Human embryo edited for first time in US, pushes limits ars_ab.settitle(1138745)

In US first scientists edit genes of human embryos

Scientists genetically a modify human embryo for the first time

Oregon Health and Science University scientists changed the DNA of single-celled human embryos using a gene-editing technique called CRISPR, according to anonymous people familiar with the procedures.

None of the embryos were allowed to develop for more than a few days, and researchers claim they never had intention of implanting them into a womb.

Those who oppose the work worry that it could lead to an era of "designer babies", modified to fit a preconceived ideal, while supporters suggest it's a miraculous discovery that could one day eliminate many childhood and lifelong diseases.

"The results of this study will be published soon in a scientific journal".

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Process changed DNA of large number of one-cell embryos with the controversial gene-editing technique CRISPR.

CRISPR works as a type of molecular scissors that can selectively trim away unwanted parts of the genome, and replace it with new stretches of DNA.

Ma Hong, a staff scientist at Mitalipov's lab, told Xinhua on Thursday that their paper is about to be published and that, for the moment, she can not reveal any information about the research.

Last year, Britain said some of its scientists could edit embryo genes to better understand human development. It went beyond previous experiments using CRISPR to alter the DNA of human embryos, all of which were conducted in China, in that it edited the genomes of many more embryos and targeted a gene associated with a significant human disease.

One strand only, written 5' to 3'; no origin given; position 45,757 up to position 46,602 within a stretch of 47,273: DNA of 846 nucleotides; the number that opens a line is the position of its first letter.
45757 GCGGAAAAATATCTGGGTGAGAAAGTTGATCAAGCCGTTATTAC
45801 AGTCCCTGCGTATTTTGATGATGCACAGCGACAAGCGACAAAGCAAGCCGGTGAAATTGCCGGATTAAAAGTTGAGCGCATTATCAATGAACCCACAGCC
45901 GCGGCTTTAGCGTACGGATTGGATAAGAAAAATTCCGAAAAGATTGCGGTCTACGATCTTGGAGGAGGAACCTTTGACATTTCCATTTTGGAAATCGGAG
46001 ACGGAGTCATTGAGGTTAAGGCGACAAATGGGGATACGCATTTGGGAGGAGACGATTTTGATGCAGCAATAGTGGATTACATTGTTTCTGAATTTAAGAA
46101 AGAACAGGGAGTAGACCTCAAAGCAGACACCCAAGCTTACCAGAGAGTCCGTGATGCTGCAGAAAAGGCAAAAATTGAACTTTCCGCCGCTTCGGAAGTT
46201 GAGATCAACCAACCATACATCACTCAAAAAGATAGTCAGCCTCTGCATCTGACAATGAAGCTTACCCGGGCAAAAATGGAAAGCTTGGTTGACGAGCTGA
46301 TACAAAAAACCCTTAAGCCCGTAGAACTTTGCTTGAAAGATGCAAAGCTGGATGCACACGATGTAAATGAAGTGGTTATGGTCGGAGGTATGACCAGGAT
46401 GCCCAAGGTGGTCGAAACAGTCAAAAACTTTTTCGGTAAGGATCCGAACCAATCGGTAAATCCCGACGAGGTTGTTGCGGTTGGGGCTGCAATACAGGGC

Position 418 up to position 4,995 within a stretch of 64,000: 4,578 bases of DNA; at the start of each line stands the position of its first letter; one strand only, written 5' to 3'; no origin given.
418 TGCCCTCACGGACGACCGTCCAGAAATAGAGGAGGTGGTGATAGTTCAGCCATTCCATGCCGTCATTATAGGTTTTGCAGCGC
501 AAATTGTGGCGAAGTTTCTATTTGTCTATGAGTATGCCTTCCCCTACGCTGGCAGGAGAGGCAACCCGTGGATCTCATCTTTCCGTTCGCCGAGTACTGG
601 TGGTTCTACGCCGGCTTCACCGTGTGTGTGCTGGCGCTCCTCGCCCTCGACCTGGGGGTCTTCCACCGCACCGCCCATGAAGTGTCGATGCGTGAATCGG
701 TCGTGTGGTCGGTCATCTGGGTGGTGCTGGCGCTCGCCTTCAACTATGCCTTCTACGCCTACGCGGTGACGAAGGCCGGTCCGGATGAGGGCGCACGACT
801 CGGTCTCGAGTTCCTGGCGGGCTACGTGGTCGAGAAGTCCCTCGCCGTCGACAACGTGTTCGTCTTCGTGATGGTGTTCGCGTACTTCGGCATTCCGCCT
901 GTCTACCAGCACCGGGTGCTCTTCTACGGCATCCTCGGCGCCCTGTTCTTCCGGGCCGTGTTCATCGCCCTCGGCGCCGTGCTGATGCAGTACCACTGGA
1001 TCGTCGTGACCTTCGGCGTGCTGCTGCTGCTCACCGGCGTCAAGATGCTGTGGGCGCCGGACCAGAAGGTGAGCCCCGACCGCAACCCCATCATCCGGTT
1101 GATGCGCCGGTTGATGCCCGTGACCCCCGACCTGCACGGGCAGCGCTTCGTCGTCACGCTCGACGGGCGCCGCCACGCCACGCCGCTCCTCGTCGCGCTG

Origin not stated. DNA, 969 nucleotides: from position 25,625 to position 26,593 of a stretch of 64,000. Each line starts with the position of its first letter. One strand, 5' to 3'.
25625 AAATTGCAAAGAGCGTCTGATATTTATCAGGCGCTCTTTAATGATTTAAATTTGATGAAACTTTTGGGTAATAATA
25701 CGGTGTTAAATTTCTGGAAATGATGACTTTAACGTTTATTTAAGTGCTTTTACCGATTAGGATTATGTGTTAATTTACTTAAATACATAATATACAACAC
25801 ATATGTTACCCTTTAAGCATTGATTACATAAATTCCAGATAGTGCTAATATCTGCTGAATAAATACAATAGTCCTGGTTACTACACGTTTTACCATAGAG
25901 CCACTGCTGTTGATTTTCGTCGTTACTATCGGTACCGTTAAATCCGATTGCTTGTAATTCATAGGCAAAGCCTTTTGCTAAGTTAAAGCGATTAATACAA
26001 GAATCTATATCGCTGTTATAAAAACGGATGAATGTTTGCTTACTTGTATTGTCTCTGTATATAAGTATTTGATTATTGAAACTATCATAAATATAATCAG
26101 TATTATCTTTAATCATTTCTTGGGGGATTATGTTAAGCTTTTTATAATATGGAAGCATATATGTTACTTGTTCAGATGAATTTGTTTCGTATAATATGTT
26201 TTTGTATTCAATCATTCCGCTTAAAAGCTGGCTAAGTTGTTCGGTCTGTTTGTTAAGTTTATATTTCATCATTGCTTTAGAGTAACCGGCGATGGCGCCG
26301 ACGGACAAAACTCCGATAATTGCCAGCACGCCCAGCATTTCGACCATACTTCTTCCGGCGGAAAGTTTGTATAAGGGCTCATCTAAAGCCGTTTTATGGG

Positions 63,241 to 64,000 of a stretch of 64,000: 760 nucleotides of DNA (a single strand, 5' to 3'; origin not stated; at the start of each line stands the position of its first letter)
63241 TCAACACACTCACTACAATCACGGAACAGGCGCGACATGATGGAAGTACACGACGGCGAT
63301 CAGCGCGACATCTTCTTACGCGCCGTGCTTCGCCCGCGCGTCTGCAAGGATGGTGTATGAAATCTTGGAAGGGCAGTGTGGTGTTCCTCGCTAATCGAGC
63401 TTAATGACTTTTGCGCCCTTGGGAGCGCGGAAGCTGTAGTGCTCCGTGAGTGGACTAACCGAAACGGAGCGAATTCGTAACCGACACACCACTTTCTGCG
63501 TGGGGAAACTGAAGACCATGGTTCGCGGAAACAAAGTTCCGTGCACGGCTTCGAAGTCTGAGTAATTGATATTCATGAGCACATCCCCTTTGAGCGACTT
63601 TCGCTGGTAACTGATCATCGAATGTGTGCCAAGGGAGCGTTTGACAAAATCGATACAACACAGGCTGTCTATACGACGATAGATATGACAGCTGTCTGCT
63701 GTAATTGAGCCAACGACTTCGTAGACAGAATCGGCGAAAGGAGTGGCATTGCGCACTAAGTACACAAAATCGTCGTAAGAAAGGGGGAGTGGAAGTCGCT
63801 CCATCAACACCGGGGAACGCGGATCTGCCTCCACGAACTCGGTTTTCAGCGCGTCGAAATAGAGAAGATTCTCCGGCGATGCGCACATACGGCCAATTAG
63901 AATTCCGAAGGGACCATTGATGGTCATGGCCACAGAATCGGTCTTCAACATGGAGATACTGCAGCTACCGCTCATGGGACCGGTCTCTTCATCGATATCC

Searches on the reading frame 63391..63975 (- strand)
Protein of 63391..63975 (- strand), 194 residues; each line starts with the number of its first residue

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Some critics say germline experiments could open the floodgates to a fearless new world of "designer babies" engineered with genetic enhancements-a prospect bitterly opposed by a range of religious organizations, civil society groups, and biotech companies.

However, the work was later reviewed by researchers at another institution and the findings were brought into question. With gene editing, these so-called "germline" changes are permanent and would be passed down to any offspring.

Dr. Robert C. Green, a medical geneticist at Harvard Medical School, said the prospect of editing embryos to avoid disease "is inevitable and exciting", and that "with proper controls in place, it's going to lead to huge advances in human health".

Human embryos have been edited with CRISPR before, only in China. 'They significantly reduced mosaicism. "I don't think it's the start of clinical trials yet, but it does take it further than anyone has before", a scientist familiar with the project was quoted as saying.

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The report also offered qualified support for the use of CRISPR for making gene-edited babies, but only if it were deployed for the elimination of serious diseases.

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